The context, of course, being that the idea of opposing deposing secular a regime that posed no threat to the United States or France and replacing it with an Islamist quasi-state was so irrational that France must have been an actual enemy of the United States. This kind of lunacy really did pass for serious analysis among warbloggers (and propelled many of them to mainstream media gigs.) Who still make these kinds of arguments — remember Glenn Reynolds surmising that we haven’t engaged in an even more disastrous invasion of Iran…because of the nuclear weapons they already possess, presumably strapped to unicorns with a very long range.
Gay-bashing with some regional ressentiment; the only tactic that state GOPs have left. Pat Boone was a nice touch, though, especially when you’re trying to convince people that it would be horrible if Louisville was turned into San Fransisco. (“And next, the Dhimmicrats will force oldies stations to play Little Richard’s version or “Tutti Frutti” rather than my respectable version! Head for the hills!”)
A worthy compilation of nominees. I would have to vote for Althouse, but really, they’re all winners! (On the other hand, the standards of podcast wingnuttery established by her claim that NARAL’s house blogger was invited to a meetup by Hillary Clinton’s campaign as part of a conspiracy to get Bill Clinton laid will prove to be invulnerable, and of course the vlogging thing speaks for itself.) Actually, I think that her post about the upsides of policemen summarily executing people for running while wearing a ski jacket would be an equally strong candidate.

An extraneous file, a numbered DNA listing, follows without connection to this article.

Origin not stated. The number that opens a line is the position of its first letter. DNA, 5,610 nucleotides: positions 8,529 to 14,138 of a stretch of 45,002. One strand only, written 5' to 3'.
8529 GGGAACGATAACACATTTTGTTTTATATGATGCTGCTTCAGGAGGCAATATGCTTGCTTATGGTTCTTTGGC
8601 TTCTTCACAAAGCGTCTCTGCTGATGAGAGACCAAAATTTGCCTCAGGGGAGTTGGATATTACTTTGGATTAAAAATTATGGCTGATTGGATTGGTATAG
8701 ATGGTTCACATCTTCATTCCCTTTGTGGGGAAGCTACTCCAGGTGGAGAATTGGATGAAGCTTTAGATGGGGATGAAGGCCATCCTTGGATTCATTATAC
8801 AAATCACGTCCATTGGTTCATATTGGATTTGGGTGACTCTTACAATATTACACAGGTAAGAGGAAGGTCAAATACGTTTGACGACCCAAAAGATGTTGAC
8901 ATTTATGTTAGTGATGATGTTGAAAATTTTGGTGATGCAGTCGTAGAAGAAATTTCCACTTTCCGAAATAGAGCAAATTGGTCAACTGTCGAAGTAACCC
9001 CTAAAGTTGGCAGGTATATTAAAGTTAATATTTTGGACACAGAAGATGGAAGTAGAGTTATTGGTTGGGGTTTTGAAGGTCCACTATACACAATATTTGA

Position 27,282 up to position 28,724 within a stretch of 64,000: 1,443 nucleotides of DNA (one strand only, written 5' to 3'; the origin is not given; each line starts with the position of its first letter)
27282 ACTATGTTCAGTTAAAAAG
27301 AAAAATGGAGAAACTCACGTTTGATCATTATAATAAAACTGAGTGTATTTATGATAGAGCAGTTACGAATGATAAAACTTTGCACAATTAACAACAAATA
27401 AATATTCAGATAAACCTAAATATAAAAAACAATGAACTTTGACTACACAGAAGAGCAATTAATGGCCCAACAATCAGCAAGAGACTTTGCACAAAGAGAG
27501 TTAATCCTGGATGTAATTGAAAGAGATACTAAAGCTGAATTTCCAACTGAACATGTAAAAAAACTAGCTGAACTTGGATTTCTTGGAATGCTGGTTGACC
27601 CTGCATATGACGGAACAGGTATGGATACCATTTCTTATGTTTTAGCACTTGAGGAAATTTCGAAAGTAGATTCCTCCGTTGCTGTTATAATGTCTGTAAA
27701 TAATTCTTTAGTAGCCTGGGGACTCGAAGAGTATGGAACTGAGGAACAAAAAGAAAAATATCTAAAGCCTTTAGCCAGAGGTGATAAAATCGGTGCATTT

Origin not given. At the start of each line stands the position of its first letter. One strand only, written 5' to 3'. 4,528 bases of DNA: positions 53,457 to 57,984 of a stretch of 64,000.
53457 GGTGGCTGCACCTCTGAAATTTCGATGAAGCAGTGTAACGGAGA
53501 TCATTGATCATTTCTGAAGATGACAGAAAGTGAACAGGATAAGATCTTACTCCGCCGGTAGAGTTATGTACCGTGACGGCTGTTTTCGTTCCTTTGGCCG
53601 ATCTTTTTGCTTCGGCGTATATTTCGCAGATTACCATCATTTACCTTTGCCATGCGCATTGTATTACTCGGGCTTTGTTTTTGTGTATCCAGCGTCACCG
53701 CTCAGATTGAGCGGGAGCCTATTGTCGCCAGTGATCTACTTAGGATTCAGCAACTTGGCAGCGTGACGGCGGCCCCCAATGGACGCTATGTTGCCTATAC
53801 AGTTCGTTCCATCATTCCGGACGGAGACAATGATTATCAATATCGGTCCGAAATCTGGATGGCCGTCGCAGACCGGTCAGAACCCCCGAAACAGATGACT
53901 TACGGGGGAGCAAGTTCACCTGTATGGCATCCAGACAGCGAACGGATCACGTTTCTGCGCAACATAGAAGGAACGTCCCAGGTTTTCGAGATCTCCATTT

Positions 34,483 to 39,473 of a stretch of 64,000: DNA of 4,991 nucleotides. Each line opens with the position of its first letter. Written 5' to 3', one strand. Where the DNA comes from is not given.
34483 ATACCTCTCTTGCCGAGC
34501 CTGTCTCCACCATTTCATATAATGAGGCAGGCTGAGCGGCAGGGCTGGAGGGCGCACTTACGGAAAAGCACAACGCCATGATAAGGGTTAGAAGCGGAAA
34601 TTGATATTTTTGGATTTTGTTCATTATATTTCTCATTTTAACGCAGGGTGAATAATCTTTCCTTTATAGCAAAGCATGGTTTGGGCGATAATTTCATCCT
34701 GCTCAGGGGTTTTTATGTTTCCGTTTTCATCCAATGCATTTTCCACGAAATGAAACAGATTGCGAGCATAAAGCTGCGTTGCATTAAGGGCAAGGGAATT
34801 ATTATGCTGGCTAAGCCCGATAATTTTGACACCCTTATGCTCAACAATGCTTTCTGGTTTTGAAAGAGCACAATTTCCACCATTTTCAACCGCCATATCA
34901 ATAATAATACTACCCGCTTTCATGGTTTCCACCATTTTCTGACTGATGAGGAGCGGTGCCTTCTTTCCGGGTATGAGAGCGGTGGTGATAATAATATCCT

With other such worthy candidates as Dean Esmay’s HIV denialism and Powerline’s repeated claims that no memo with a typo and GOP wingnut talking points could be authentic GOP talking points memo (whoops); I would have to nominate J*sh Tr*vino’s thoughtful discussion of liberals’ “bottomless opposition to parents” for serious consideration.
Publishing stuff like this, as well as stuff like Jamie Kirchick’s arguments with the strawmen in his head, seems relevant to questions about how much nepotism was involved in hiring the new editor. If Commentary was meant to be a serious, highbrow intellectual journal, then obviously the hire would be pretty much 100% nepotism. Given that the actual content of the journal seems to be sixth-rate defenses of failed imperialist schemes and feeble Republican hackery, however, J-Pod seems eminently well-qualified. And it also makes the question moot; when the journal isn’t intended to produce anything of value, “is the candidate related to the no-longer-sane former editor?” seems about a good a criterion for choosing an editor as anything.